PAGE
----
NEW YORK — Students already get grades and now the cafeterias they eat in might be graded too after a Thursday report found numerous health code violations in schools across the city.
The report, conducted by state senators and New York City school advocates, found nearly 15 percent of the 2,976 school cafeteria inspections would be graded a “B” or “C” in under the city's restaurant letter grading system.
“When parents send their children to school they expect them to be in a safe, cleanly environment throughout the day, including during their lunch period," said state Senator Jeff Klein (D-Bronx/Westchester). "This report shows that many of the cafeterias in our city schools have racked up numerous health code violations, and that parents have no way of knowing about these violations."
More than 1.1 million children attend New York City public schools. Vermin and mice were found in school cafeterias studied in the report. Inspectors gave out 442 mice related violations to 320 different school cafeterias during the most recent fiscal year.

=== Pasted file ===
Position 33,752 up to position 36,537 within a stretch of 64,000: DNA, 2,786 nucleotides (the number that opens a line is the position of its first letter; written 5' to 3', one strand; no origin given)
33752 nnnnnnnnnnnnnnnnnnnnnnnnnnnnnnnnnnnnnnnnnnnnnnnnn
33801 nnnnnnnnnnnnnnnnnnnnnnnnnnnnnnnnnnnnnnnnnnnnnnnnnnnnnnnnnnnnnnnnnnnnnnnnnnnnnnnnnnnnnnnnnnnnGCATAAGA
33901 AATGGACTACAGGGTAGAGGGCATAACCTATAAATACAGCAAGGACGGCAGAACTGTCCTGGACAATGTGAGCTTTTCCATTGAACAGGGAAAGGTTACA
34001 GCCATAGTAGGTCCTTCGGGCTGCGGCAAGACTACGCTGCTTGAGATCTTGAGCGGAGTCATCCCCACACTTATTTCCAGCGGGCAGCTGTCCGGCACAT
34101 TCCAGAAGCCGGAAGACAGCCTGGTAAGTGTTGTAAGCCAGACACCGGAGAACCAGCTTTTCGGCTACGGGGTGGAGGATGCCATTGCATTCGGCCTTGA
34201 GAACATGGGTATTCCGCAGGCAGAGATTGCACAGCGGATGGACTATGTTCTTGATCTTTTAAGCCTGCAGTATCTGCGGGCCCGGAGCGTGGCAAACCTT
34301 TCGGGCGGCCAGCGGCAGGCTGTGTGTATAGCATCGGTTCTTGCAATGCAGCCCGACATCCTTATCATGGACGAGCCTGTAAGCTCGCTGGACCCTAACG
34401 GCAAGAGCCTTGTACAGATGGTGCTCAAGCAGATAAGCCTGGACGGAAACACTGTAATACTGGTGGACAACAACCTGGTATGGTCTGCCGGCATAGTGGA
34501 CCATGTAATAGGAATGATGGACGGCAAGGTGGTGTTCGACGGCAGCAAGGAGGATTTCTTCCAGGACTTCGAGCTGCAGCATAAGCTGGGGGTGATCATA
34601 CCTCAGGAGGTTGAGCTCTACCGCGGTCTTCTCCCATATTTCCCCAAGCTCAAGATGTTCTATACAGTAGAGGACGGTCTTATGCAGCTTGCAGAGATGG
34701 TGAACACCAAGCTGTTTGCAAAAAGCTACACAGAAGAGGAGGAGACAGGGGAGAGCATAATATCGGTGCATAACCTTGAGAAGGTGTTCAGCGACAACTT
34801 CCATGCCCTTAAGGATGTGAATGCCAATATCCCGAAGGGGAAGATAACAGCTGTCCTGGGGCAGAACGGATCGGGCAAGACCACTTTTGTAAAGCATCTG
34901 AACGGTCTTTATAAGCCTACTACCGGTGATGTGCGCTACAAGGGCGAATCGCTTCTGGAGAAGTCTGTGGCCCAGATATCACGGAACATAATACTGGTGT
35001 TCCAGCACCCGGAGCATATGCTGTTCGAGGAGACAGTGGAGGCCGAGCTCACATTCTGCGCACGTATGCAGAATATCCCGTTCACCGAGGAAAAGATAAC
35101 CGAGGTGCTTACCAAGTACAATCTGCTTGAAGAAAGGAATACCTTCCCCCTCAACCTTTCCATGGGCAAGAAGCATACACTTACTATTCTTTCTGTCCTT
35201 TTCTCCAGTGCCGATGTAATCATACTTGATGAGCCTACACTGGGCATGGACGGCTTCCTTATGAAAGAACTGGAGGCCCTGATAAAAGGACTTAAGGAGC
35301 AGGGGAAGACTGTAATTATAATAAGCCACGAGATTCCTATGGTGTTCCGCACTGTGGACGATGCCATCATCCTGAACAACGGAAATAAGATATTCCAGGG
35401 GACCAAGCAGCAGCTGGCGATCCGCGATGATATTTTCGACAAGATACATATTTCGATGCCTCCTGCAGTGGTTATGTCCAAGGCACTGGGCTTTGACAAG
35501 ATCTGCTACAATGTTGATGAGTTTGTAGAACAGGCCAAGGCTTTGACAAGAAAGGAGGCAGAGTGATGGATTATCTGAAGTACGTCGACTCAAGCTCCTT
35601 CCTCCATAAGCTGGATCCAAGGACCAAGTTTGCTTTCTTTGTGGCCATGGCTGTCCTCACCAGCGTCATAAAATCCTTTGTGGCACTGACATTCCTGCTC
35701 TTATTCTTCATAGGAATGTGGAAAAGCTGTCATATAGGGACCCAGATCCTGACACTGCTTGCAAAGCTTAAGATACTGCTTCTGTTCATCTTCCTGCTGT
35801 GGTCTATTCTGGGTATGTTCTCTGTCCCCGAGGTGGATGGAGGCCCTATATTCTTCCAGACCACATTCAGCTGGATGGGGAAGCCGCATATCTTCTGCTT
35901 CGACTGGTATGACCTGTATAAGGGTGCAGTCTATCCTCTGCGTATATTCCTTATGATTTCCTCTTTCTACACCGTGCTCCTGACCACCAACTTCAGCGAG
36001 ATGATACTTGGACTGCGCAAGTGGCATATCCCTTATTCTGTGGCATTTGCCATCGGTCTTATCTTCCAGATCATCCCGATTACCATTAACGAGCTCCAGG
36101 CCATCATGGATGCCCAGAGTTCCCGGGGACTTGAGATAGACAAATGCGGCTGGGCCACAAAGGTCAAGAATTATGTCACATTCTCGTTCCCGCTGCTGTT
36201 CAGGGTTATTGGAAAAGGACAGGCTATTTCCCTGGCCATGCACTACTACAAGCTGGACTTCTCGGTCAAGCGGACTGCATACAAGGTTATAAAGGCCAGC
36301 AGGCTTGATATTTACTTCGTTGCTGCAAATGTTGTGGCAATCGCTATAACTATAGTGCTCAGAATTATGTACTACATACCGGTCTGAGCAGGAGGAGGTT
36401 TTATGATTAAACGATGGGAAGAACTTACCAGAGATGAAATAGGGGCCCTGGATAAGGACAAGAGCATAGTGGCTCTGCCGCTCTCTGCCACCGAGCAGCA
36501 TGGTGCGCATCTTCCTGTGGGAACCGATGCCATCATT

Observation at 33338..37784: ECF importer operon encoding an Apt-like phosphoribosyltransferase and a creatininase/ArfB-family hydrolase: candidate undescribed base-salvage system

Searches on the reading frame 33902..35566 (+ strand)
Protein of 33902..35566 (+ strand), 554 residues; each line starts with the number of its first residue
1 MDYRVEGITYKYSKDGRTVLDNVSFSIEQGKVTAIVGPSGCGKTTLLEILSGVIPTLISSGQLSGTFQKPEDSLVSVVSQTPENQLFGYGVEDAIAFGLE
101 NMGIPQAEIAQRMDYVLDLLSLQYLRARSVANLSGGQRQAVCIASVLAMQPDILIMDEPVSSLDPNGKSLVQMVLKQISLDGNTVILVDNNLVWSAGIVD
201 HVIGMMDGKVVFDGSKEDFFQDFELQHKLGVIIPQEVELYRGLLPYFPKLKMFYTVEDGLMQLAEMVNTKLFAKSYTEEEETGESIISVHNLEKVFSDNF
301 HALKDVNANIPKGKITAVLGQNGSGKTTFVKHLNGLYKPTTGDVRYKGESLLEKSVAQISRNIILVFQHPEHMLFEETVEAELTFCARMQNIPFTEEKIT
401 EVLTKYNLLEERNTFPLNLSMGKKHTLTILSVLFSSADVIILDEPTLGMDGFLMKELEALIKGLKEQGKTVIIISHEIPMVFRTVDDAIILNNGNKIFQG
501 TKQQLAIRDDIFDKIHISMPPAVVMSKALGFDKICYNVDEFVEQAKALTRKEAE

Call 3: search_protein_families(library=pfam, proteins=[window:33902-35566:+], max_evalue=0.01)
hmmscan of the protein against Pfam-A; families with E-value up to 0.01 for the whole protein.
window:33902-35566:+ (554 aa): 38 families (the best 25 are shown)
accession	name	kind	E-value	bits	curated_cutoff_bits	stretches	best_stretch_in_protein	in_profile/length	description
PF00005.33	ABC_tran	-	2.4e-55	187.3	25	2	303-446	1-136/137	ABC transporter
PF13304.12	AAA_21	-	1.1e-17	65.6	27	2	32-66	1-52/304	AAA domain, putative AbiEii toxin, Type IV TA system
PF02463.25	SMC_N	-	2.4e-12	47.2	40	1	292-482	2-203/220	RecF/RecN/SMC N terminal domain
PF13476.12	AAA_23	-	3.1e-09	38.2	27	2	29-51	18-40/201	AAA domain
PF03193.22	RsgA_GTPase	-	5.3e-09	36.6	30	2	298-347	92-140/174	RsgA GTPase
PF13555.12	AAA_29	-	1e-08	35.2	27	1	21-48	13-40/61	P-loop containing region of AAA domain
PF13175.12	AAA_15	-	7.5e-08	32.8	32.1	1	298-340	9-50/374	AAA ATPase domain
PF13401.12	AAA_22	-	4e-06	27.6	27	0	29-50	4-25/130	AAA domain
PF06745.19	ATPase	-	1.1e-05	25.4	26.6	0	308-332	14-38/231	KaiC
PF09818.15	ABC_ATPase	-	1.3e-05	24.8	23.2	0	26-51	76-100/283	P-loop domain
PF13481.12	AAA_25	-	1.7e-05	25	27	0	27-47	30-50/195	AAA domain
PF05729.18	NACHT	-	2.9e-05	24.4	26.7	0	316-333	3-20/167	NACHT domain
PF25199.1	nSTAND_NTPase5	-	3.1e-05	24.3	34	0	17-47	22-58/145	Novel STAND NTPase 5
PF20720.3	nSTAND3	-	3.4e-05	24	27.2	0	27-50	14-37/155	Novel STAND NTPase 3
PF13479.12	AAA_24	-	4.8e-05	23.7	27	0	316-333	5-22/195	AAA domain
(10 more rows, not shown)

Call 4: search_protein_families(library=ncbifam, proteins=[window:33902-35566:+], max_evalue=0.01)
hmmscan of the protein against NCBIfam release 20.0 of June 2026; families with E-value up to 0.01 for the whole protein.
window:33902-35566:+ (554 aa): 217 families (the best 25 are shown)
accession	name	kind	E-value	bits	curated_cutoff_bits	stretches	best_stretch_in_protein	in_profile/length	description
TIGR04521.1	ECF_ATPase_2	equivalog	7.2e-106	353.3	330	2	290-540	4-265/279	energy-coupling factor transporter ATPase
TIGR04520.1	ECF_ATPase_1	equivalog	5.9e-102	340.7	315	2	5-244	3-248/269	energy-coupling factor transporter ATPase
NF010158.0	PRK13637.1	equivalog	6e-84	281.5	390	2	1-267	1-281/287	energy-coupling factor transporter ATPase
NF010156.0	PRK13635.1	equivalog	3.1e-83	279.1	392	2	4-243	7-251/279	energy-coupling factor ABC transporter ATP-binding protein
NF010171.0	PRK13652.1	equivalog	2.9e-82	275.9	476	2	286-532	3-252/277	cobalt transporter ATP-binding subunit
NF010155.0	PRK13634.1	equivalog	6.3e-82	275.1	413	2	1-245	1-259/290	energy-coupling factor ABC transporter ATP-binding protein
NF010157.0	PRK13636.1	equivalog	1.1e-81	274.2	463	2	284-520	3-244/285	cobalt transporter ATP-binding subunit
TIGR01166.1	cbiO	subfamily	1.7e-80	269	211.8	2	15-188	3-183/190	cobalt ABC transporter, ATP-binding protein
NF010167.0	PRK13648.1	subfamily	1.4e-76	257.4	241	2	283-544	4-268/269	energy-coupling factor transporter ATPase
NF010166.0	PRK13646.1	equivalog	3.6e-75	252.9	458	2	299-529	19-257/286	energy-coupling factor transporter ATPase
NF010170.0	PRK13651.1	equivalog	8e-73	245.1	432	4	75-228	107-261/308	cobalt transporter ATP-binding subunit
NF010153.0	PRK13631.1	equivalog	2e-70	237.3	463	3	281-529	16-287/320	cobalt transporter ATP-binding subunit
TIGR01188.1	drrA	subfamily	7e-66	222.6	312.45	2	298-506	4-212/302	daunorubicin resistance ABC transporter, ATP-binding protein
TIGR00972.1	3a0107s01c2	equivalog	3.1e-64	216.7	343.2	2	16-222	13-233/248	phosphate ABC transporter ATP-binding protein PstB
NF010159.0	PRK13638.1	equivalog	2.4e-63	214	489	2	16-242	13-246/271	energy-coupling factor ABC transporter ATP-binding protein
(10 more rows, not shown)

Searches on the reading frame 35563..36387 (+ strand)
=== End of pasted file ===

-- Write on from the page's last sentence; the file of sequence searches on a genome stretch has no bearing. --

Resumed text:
The group behind the report has recommended legislation requiring schools to grade cafeterias based on health and safety inspections.
"The health and safety of our children must always come first," said New York City Parents Union President Mona Davids. "This is a no-brainer and common sense legislation."
Department of Education spokeswoman Toya Holness said in a statement to PIX11 News:
“We are dedicated to providing students with nutritious meals in cafeterias that are clean and safe, and will work with the Department of Health to make the reports more easily accessible to the public.”